• working dir /tmp/sslsplit, duping the actual content of the connections to /tmp/sslsplit/contentlog/
      • decoding traffic that comes in a port 8888 as ssl
  • Redirect the traffic we want to analyze to port 8888, with a simple iptables script
    • root@Pineapple:~# cat
      echo ‘1’ > /proc/sys/net/ipv4/ip_forward
      iptables -X
      iptables -F
      iptables -t nat -F
      iptables -P INPUT ACCEPT
      iptables -P FORWARD ACCEPT
      iptables -P OUTPUT ACCEPT
      iptables -t nat -A PREROUTING -p tcp -d @@SPECIFIC_DEST_IP@@ –dport 443 -j REDIRECT –to-ports 8888 (watch it, parameters –dport and –to-ports are double dashes but for some reason WordPress displays them as one).
      iptables -t nat -A POSTROUTING -j MASQUERADE
  • Start your app and see if it accepts the SSL certificate. In my case it did (bad for the App, good for the pentester) and the content was dumped on the pineapple in /tmp/sslsplit/contenlog with a file per TCP sessions.

Full SSL decode. Awesome!


7 Responses to “SSLsplit on WiFi Pineapple”

  1. drdinosaur Says:

    So I installed those packages, downloaded SSLsplit, made the key and certifcate, installed it on an Android device, made the two directories, ran the SSLsplit command, created and ran the script with my Android device’s IP as the destination IP, but nothing seems to be coming out of the logs. Am I missing something here? Thanks.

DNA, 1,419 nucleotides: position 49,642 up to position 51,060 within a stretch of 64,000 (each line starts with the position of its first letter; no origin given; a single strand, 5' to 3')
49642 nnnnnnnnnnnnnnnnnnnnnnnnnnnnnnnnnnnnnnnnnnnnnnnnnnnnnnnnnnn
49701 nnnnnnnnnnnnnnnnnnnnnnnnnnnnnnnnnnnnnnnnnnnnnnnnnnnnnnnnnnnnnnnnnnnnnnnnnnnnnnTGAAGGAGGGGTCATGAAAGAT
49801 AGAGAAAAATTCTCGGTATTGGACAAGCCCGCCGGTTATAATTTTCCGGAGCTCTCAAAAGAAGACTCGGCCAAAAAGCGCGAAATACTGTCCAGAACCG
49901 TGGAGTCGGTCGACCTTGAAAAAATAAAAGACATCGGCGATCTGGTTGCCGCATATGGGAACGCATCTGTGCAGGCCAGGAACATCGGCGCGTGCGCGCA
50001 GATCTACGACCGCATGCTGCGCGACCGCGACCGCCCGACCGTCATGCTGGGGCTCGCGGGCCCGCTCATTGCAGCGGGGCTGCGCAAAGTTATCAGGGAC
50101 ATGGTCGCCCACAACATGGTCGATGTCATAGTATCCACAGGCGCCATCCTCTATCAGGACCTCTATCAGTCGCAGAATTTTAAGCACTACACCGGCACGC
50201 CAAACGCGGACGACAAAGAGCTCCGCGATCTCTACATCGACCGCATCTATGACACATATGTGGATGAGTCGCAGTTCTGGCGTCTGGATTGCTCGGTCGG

• The destination IP in the iptables scripts is the dest address the app originally wants to communicate with. Its not your Android device’s address.

      Also make sure sslsplit starts up properly. Use debug output if needed.

      • drdinosaur Says:

        Hmm okay. Can I be more flexible and apply this to all IP addresses/applications?

      • Sure you can, leave out the “-d @@SPECIFIC_DEST_IP@@” part. But this is just iptables tinkering and does not have that much to do with sslsplit nor the pineapple.

        Do note that if you apply this to all ssl traffic your Android device will bork as Google properly implements certificate pinning for communication back to Google services.

  2. drdinosaur Says:

    Okay, I’m getting some content now. What do you mean my SSL traffic with bork? Everything seems to be working fine. I have an active internet connection and Google apps load like normal.

    • Nice, your SSLsplit is working then.

      Let me put it differently: any app that uses certificate pinning will bork as SSLsplit is unable to make the proper certificate. I am under the impression that all core Google services on Android make use of certificate pinning, since version 4.2 maybe even earlier.

      So Play Store, Gmail and others should not be working when SSLsplit comes in between. If they do work and you are able to fully intercept the SSL traffic than Im either wrong on Google implementing certificate pinning (possible) or we just found a major issue in the Android version you are running.

  3. If i want to use burp with this. I need to fill in the machine running burp at the destination IP right?

    So in my case using a pineapple with internet sharing.